I recently read something in an old book that I thought you might be interested in. The book is titled “Lost Mines and Treasures of the Pacific Northwest” by Ruby El Hult, 1st Ed. 1957.
The book is meant for “serious treasure hunters” and the author’s stated goal is to report on what’s been lost, the legends and facts surrounding them, and what progress has been made by others in finding them without any attempt to liven them up “even when the information is short or incomplete.”
This book is hardly the place one would expect to find a possible reference to Bigfoot but there, on page 43, is a story that sounds suspiciously like Bigfoot to me. Here is the relevant bit of the story:
Pirate Chest of Three Rocks Beach
In 1931, as E. G. Calkins cleared a summer camping site for the tourists at Three Rocks Beach on the Oregon Coast, his plowshare turned up yet another mystery –one to vie with, or perhaps to supplement, the many mysteries of Nehalm and Neahkahnie.
Three Rocks Beach lies at the mouth of the Salmon River in extreme northern Lincoln County. Coast Indians, camping there since time immemorial, have left many shell mounds or kitchen middens. Some of these are estimated to be from 400 to 3000 years old, though others, of course, are of much more recent origin.
Calkins, an old-timer in the Three Rocks Beach area and a former Lincoln County commissioner, was busy one day leveling such a mound. Behind him, as other workers plied spades and rakes, they discovered a whalebone war club, a crude stone pestle, and a broken iron kettle –but these were artifacts so common as to excite little comment. But when in the wake of the plow they came upon a long thigh bone, they took it to Calkins.
“Looks human,” he said, and was immediately curious, for he knew that the Indians of these parts never buried their dead in their refuse heaps.
Stopping the plow, he summoned his men with their shovels and ordered an excavation. Soon they unearthed the complete skeleton to which the thigh bone belonged, and probing a bit farther, discovered a second skeleton.
It was the first one which gave them pause. The skull was two-thirds of an inch thick and larger than that of an ordinary man. Cheek bones and forehead looked outsize. The teeth were big and still sound. The arm and leg bones were far longer than those of any man present.
What giant was this? Who had he and his companion been?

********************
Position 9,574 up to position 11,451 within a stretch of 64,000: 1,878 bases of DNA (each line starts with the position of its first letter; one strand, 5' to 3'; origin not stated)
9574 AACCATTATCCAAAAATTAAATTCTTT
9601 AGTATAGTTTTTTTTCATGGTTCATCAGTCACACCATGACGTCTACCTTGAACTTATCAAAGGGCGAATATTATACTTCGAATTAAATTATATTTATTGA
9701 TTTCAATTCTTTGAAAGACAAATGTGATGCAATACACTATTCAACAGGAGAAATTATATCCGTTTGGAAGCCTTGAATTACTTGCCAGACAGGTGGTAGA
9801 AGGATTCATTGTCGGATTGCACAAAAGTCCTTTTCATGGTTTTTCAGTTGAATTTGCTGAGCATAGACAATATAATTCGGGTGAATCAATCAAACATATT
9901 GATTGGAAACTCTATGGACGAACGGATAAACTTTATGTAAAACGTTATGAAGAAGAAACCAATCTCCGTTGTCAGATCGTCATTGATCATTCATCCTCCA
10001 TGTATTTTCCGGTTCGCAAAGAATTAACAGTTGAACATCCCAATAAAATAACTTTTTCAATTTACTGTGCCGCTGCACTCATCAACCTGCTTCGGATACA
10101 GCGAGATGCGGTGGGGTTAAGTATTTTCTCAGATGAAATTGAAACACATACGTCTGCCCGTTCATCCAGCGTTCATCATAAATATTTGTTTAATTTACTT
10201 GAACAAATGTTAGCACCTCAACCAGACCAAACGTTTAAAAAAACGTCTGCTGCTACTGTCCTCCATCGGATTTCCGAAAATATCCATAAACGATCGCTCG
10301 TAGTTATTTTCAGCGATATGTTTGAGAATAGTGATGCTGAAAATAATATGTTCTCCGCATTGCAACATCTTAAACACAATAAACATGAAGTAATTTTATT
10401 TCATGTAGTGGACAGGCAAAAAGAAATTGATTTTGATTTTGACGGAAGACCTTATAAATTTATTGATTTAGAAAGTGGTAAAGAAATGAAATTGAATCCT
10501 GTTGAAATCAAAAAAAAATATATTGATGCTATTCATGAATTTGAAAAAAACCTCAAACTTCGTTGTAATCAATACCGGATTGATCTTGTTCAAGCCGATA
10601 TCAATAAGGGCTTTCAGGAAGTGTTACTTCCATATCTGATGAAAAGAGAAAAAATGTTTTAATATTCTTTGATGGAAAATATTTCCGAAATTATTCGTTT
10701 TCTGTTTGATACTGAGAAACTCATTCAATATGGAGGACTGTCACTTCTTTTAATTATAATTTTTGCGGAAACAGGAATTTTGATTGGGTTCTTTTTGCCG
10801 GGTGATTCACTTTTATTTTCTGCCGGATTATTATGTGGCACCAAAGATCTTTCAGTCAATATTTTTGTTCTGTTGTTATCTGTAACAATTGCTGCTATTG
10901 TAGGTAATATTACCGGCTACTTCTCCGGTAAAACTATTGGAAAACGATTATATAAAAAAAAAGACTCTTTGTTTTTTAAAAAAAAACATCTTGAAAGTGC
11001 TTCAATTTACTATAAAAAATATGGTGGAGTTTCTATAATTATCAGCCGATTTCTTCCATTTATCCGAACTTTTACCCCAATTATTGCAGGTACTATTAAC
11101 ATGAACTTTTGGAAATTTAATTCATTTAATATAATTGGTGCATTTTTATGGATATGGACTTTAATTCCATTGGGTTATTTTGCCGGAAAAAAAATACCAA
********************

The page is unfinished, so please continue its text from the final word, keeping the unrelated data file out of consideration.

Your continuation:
So curious was Calkins that he called in Dr. John Horner, prominent Oregon historian, and Dr. F. M. Carter, a physician who had long practiced among the Coast Indians. These two learned gentlemen put together the large skeleton and found it to be of a man eight feet tall. After studying the structure, they concluded the man had been Negro. Some of his bones were cracked or broken, suggesting he might have been tortured before death.
The smaller skull showed it had been pierced by an arrow and struck by a heavy object, perhaps a stone ax or war club.
Calkins wondered: Had he uncovered the remains of members of a pirate crew which may have brought treasure to the mouth of the Salmon?
The story continues but the above was the part that caught my eye. It’s a curious story, especially considering the date and context. The story was from 1931 and the book was written in 1957, which is relevant because that was before Bigfoot mania had begun.
Another interesting bit is that the large teeth were healthy. Who ever heard of a 17th century sailor with good teeth? Or for that matter, an eight-foot tall pirate? Surely such a man would be a well known legend. Was this giant and his companion a Bigfoot and his child? Were they perhaps killed by Coast Indians who then buried them under a pile of domestic rubbish?
As I said, I was not expecting to find this kind of tale in a treasure hunting book but as soon as I read it, I couldn’t help wondering if it was a possible reference to Bigfoot. I thought I would pass it on to you.
If you post it on your site, I would
prefer to remain anonymous.
Story filed: October 26, 2010
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